This article in the NZ Herald purports to challenge almond milk as a healthy food option but does it really?
The first point it makes is not health-related at all. Ok, so almond, soy, coconut etc etc etc milks are not really milks in the strictest biologic sense…even though we tend to use them in much the same way and these not-milks are probably healthy that the lightest of lite milks that have had most of the goodness scrubbed out of them. That bastion of common sense, the EU, has said that “…plant-based products can no longer be sold…using terms such as milk, butter and cheese…” Think about that as you spread ETA peanut no-longer-really-butter on your toast in the morning, or as you explain to your kids that the PC Police require to now ask for peanut not-butter and jelly sandwiches…
“…we could be misled into believing almond milk is as good as cow’s milk, from a nutrition point of view..” Or we might not be…the only concern really raised here is the low hanging fruit of calcium content, or more correctly, the red herring of calcium content. A balanced diet will include other sources of calcium like:
1) Raw Milk
1 cup: 300 mg (30% DV)
2) Kale (cooked)
1 cup: 245 mg (24% DV)
3) Sardines (with bones)
2 ounces: 217 mg (21% DV)
4) Yogurt or Kefir
6 oz: 300 mg (30% DV)
1 ½ cup cooked: 93 mg (9% DV)
1 cup: 41 mg (4% DV)
1 oz: 224 mg (22% DV)
8) Bok Choy
1 cup:74 mg (7% DV)
1 cup: 82 mg (8% DV)
1 oz: 76 mg (8% DV)
The Herald, and the Healthy Food Guide staff writing for it, might be more concerned about the low health value of commercial almond milk and promoting homemade almond milk as a simple alternative. It is so easy to make, with far higher almond content, that healthy shoppers should be avoiding the commercial tetrapaks and stampeding the nuts shelves. I usually buy my raw almonds from Bin Inn in Taupo as they often have them on special or, for bulk, check to see if Penelope @ Happy and Healthy has any deals on…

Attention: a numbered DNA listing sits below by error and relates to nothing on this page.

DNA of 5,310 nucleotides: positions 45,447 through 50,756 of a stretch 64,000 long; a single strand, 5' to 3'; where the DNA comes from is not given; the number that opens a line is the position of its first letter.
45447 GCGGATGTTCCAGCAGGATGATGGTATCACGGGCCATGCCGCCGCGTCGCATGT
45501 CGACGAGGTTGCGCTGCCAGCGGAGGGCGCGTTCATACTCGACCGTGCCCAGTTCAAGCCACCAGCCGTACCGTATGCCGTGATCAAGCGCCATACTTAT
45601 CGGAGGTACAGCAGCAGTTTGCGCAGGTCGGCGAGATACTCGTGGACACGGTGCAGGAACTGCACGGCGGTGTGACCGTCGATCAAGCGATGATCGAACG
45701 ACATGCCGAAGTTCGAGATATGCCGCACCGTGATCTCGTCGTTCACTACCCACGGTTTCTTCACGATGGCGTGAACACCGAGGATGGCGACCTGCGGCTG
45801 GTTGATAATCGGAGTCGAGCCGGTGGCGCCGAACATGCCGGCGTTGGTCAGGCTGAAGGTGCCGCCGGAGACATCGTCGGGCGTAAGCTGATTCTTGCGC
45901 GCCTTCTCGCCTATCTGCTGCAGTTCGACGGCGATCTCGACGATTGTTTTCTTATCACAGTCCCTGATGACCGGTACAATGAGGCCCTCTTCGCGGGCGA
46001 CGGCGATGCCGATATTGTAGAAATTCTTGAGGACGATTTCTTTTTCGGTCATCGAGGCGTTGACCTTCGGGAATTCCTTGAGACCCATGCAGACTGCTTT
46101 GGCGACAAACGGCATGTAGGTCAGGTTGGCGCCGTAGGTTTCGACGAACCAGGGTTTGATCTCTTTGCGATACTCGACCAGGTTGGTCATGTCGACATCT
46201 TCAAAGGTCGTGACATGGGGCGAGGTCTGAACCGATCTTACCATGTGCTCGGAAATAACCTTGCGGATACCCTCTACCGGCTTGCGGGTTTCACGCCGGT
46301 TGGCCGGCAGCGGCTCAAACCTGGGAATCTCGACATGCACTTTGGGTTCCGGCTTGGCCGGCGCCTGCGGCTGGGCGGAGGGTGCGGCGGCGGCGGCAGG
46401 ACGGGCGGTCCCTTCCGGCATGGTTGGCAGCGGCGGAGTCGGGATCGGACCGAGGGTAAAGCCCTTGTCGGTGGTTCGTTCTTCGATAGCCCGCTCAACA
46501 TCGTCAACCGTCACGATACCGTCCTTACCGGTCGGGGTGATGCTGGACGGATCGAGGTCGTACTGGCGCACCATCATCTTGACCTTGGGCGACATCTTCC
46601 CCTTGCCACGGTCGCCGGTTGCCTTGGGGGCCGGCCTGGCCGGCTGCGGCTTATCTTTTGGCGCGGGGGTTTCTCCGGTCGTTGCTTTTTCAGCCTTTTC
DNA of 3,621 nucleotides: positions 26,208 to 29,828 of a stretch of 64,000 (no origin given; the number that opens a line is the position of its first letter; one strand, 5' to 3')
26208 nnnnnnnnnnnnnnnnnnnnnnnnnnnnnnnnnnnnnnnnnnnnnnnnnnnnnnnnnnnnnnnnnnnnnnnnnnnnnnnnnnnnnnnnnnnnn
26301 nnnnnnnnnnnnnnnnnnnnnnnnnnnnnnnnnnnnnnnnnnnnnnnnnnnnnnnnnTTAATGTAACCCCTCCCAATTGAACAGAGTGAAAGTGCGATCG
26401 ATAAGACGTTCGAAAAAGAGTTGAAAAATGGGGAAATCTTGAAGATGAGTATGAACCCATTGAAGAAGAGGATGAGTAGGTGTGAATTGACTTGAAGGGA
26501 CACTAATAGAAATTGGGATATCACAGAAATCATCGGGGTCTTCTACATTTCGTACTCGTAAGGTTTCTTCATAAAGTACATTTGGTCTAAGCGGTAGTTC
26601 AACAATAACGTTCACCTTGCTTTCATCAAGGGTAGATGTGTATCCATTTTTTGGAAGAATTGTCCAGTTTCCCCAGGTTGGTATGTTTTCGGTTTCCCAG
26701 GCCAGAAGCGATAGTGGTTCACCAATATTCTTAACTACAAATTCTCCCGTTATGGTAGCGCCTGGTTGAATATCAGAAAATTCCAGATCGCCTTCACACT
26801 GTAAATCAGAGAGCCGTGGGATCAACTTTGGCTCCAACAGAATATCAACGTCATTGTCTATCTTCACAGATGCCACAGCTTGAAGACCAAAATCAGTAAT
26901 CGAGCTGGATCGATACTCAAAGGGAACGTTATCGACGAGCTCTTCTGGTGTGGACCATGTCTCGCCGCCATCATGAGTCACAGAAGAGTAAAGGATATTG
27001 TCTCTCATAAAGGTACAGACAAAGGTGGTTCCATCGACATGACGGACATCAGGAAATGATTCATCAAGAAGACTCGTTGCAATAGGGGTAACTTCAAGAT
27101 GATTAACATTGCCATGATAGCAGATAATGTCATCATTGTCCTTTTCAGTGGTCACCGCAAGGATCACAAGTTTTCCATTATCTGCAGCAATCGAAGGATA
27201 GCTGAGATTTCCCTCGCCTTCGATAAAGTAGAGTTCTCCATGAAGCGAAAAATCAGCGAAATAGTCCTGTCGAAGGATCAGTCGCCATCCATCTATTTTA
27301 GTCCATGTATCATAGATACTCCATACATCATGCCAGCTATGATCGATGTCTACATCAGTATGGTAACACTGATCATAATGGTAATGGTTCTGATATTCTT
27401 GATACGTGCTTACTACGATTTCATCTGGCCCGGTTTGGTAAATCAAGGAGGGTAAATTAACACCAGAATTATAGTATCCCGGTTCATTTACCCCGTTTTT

The other advantage of DIY almond (or other nut-based) milk is that you have all the leftover meal with which you can do wondrous things including bliss balls, cheesecake bases, cookies etc. I toss a cup into my muesli when I’m making a fresh batch and also use it in lieu of bran flakes for wholemeal bread.
The environmental concerns raised in the ‘article’ are also not health-related. Water (mis)management issues in California are related to far more complex matters than the growth of almonds. Again another, red herring under the guise of a health issue. If this really concerns you, then buy Aussie almonds but – not mentioned in the article – parts of Australia also experience similar water management challenges so the PC brigade may wish to check first so that they can purchase conscience-free.
The ‘article is also quite biased in that it does not discuss any of the potentially unhealthy aspects of dairy food – one might wonder who paid for this ‘article’? In a society apparently so concerned about national levels of obesity, it doesn’t hurt to cut back on dairy intake. That was a tip I was given was back in the 90s but only tried a couple of years ago at the beginning of my green journey . Dropping my dairy consumption right back was the biggest factor allowing me to lose 20kg in 3 months without any great effort. Reducing ‘whites’ (white sugar, rice, bread, etc) and reducing the number of processing stages between the raw material and the final product were just supporting acts…
I’m not entirely ‘off’ dairy. I’ll occasionally have an ice cream or make a milk-based coffee at work and am happy to use cream in recipes where there is no practical green alternative. But everything in its place. Now, if I have dairy products too often, I just feel bloated and yuk…I have a balanced diet and so am not lacking any of the good things that come with dairy…
It annoys me that the NZ Herald and Healthy Food Guide continue to punt out this one-sided propaganda under the guise of health news. The facts are that if you don’t want milk/dairy and you have a balanced diet, then give the cow a miss…